Show Notes Episode 8
page-template,page-template-full_width,page-template-full_width-php,page,page-id-17808,bridge-core-3.0.2,qodef-qi--no-touch,qi-addons-for-elementor-1.6.6,qode-page-transition-enabled,ajax_fade,page_not_loaded,,vertical_menu_enabled,side_area_uncovered_from_content,qode-child-theme-ver-1.0.0,qode-theme-ver-28.8,qode-theme-bridge,disabled_footer_top,qode_header_in_grid,wpb-js-composer js-comp-ver-6.13.0,vc_responsive,elementor-default,elementor-kit-27794

Show Notes Episode 8

Episode Eight – Still Water Goes Stagnant

Still water is dangerous. It renders life-giving water toxic as it conceals and cultivates manifold diseases. The duality of this existance – an element that is at the same time essential to human life and a potential threat – is the central theme of the exhibition Still Water Goes Stagnant.

Examining the divergent states of landscape, documentation, connectivity, and simulacra, the exhibition includes new video work by New Zealand artists Kate Woods and Brydee Rood alongside the Indonesian collective Tromarama.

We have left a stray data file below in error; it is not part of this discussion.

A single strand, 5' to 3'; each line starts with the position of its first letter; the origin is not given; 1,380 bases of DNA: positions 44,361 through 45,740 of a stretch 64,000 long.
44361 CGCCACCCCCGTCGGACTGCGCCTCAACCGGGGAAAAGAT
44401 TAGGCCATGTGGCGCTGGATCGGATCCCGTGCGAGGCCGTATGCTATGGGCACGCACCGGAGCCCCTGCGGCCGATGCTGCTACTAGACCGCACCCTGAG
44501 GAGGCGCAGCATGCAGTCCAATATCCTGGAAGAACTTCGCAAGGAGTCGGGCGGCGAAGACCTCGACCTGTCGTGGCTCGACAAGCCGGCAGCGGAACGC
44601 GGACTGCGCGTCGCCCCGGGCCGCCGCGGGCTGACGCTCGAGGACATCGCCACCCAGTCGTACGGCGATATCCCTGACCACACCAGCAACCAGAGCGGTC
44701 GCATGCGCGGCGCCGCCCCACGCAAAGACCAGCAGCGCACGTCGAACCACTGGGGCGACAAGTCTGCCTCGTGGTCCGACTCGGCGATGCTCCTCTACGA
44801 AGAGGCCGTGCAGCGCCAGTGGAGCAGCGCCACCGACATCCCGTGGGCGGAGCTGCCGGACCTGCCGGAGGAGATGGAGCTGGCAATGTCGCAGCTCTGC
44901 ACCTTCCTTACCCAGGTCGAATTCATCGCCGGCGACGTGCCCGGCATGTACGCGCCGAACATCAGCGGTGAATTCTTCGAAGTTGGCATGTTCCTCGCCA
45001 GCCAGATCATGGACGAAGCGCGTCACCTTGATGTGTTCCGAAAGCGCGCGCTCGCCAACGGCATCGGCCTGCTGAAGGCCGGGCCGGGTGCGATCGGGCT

Brydee Rood is an Auckland based performance artist and in February of 2016 she floated with survival blankets on the Whanganui River. The resulting installation, which is accompanied by photographs from her survival perfomance in India, speaks to the state of emergency faced by many rivers across the world and our role as poisoners and potential saviours.

During Brydee’s time in Whanganui podcast host and curator of the exhibition, Sarah McClintock, sat down with her and talked about her practice, what it means to create performance art, and her new work Whanganui River Gold Waters.

The exhibition Still Water Goes Stagnant will be on view at Sarjeant on the Quay 7 May – 31 July, 2016.


You can listen to the podcast at: Sarjeant Podcast Episode Eight – Still Water Goes Stagnant

By searching for ‘Sarjeant Podcast’ on iTunes.

Or listen below